40 countries, regional integration and international organizations, international financial institutions, NGOs, academic and research centers have made a united call at the United Nations 2023 Water Conference to step up global efforts for transboundary water cooperation.
A joint statement delivered to the Conference plenary by the President of Slovenia Nataša Pirc Musar on behalf of the Transboundary Water Cooperation Coalition, warned that “cooperation in most transboundary basins is not adequate to deal with future challenges, and progress is too slow”, calling for “increased ambition of the world’s efforts in this area”.
“The existence of effective and sustainable transboundary water cooperation can catalyze regional integration, drive cooperation in other areas, or build sustainable peace. The absence of such cooperation is at best a waste of resources and, in the worst cases, can multiply risks that can contribute to the destabilization of societies and threaten security”, warned the Coalition.
Transboundary waters account for 60 per cent of the world’s freshwater flows, on which more than 3 billion people depend. “Cooperation over transboundary surface and groundwater is therefore essential to promote sustainable economic development, human and environmental health, biodiversity, climate action and resilience, disaster risk reduction, and peace”, stressed the statement.
“With 153 countries worldwide sharing water resources, advancing cooperation across borders needs to be at the heart of transformative water action worldwide. UNECE is proud to support the Transboundary Water Cooperation Coalition and encourages all governments to announce their commitment to join the United Nations Water Convention as a practical means to put this cooperation into action”, stated UNECE Executive Secretary Olga Algayerova.
To deliver transformative water action worldwide, the Coalition calls for increased efforts to:
- Take better advantage of the economic, social, environmental and political benefits of transboundary cooperation, and build on them to develop sustainable and resilient cooperation and overcome bottlenecks towards mutually beneficial outcomes, including beyond water per se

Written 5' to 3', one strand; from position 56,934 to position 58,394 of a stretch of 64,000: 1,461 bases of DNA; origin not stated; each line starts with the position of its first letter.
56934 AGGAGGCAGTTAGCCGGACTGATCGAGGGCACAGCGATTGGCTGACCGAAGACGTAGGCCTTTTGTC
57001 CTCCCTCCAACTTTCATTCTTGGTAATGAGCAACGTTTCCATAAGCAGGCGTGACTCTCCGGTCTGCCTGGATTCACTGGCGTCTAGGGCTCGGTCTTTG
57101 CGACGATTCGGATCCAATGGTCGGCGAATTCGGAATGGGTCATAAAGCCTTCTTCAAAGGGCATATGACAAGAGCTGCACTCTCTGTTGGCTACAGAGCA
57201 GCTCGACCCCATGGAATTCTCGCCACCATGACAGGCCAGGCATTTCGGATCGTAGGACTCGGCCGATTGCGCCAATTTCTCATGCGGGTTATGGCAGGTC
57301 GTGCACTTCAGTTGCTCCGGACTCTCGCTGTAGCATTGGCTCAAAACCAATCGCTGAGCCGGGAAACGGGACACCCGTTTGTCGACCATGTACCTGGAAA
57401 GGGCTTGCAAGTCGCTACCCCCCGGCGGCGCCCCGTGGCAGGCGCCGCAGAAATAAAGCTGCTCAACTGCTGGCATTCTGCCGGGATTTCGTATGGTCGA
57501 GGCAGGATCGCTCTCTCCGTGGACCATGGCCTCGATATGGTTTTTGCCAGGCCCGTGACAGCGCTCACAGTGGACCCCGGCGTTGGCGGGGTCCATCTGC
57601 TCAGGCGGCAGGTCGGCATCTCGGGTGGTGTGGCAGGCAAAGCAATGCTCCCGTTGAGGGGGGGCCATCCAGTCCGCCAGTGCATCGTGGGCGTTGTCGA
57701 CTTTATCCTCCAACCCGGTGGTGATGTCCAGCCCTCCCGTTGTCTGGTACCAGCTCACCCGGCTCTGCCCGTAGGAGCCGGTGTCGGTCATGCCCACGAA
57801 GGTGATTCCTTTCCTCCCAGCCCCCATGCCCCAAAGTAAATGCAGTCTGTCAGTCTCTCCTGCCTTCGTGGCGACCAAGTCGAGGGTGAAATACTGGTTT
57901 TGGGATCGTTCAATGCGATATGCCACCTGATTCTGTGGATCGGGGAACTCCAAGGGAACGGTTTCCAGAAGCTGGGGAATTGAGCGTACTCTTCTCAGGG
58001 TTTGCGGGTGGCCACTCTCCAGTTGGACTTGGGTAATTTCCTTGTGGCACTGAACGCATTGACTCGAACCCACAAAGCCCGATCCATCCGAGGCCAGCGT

- Create enabling legal, policy and institutional environments as well as economic, financial and political incentives for cooperation, across borders and sectors, over transboundary surface and groundwater, from source to sea
- Improve the governance framework for transboundary water cooperation by developing or strengthening agreements between riparian States, which respond to changing pressures, such as climate change, by setting up and increasing the impact and effectiveness of existing basin and aquifer organizations, and, as appropriate, by fostering accession and use of the 1992 UN Water Convention and the 1997 UN Watercourses Convention, and the use of the Draft Articles on the Law of Transboundary Aquifers
- Strengthen the scientific and information base for decision-making by improving the technical-political interface, enhancing hydrometeorological monitoring networks, supporting data, information and knowledge generation, and adopting open data and information exchange policies
- Enhance capacity at all levels to manage shared water resources in an integrated, sustainable and inclusive manner by increasing education and training, as well as through technical assistance and the sharing of best practices
- Increase international and national financing for transboundary water cooperation, strengthen the financial resilience of transboundary basin organizations, and increase public and private investments in transboundary basins which combine regional and national benefits, such as investments in joint investment plans, cooperative infrastructure, and nature-based solutions.
Coalition members have submitted commitments supporting the above needs that form part of the Conference’s Water Action Agenda, and have inspired others to do the same. Some of those commitments will be presented at the Coalition’s side event on 23 March at 6.30 p.m. EST in New York and online through UN Web TV.
The Transboundary Water Cooperation Coalition is a diverse, multi-stakeholder coalition of actors made up of the following countries: Chile, Dominican Republic, Estonia, Finland, France, Germany, Hungary, Iraq, Kazakhstan, Morocco, Namibia, The Netherlands, Panama, Senegal, Slovenia, Switzerland, Uganda; the European Union as a regional integration organization; as well as and the following organizations: ESCWA, Global Environment Facility (GEF) , Inter-American Development Bank (IaDB), Organization of American States (OAS), UNCDF, UNDP, UNECE, UNEP, UNESCO, World Bank, Centro Regional para la Gestión de Aguas Subterráneas en América Latina y el Caribe (CeReGAS), EcoPeace Middle East, Geneva Water Hub, Global Water Partnership (GWP), International Groundwater Resources Assessment Centre (IGRAC), IHE Delft Institute for Water Education, International Network of Basin Organizations (INBO), IUCN, Stockholm International Water Institute (SIWI), University of Kinshasa, Water Diplomacy Center/Jordan University of Science and Technology.